Britain to continue 'normalisation' process


The British government is to push ahead with further "normalisation" of its military presence in Northern Ireland, with additional measures expected in a statement next week, possibly Monday.

Dismantling of the controversial army watchtowers along the Border in south Armagh began yesterday following Thursday's IRA statement, amid vociferous criticism from unionists.

President Bush had phone calls with both the Sinn Féin and DUP leaders yesterday. White House spokesman Scott McClellan said Mr Bush encouraged Gerry Adams to show leadership. The US president also called on Dr Ian Paisley to give the IRA an opportunity to live up to what it said it would do.

Plans to cut troop numbers and military installations to pre-Troubles levels will be pushed ahead as outstanding measures contained in five annexes to the Hillsborough Declaration agreed by the Irish and British governments in March 2003. Northern Secretary Peter Hain said: "We will be taking forward a process of political negotiation, engagement and normalisation of policing and withdrawal of military support."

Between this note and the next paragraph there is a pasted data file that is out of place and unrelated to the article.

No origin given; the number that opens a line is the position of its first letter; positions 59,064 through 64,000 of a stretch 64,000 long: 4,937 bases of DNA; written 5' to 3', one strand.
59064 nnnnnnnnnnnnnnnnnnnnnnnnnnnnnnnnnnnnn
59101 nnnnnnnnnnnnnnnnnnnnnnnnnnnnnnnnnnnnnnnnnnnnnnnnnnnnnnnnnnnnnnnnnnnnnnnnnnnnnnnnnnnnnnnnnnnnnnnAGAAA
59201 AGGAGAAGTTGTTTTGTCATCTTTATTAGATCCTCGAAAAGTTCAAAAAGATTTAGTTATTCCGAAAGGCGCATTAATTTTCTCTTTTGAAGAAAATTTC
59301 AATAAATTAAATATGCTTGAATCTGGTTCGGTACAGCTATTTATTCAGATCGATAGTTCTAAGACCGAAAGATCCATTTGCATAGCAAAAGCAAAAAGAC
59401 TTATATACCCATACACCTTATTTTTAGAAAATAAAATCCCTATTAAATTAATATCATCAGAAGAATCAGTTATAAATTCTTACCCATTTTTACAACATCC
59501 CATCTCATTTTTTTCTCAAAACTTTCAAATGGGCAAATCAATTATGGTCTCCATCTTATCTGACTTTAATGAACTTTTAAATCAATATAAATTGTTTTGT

In Dublin, the Government said it hoped that Thursday's IRA statement marked the beginning of a "transformation" process whereby the current order outlawing the Provisional IRA could eventually be lifted.

In a statement to The Irish Times yesterday, a Government spokeswoman stressed, however, that Thursday's statement was not sufficient to justify lifting the prohibition order at the moment.

Government sources also indicated that its lifting was "a long way off".

Taoiseach Bertie Ahern met the SDLP at Government Buildings to discuss the next moves in the peace process. Afterwards party leader Mark Durkan said any statement on normalisation measures should also be examined by the Independent Monitoring Commission to ensure that aims and timetables are maintained.

The commission is to produce three reports on paramilitary activity by Easter 2006. Dublin and London hope that reports citing no IRA activity will prompt unionist confidence to engage with Sinn Féin.

However, the DUP might insist on up to five clean bills of health from the commission. This could push back any date for the restoration of Stormont by some months.

Mr Adams yesterday said if the DUP employed delaying tactics then the two governments should push ahead with the Belfast Agreement.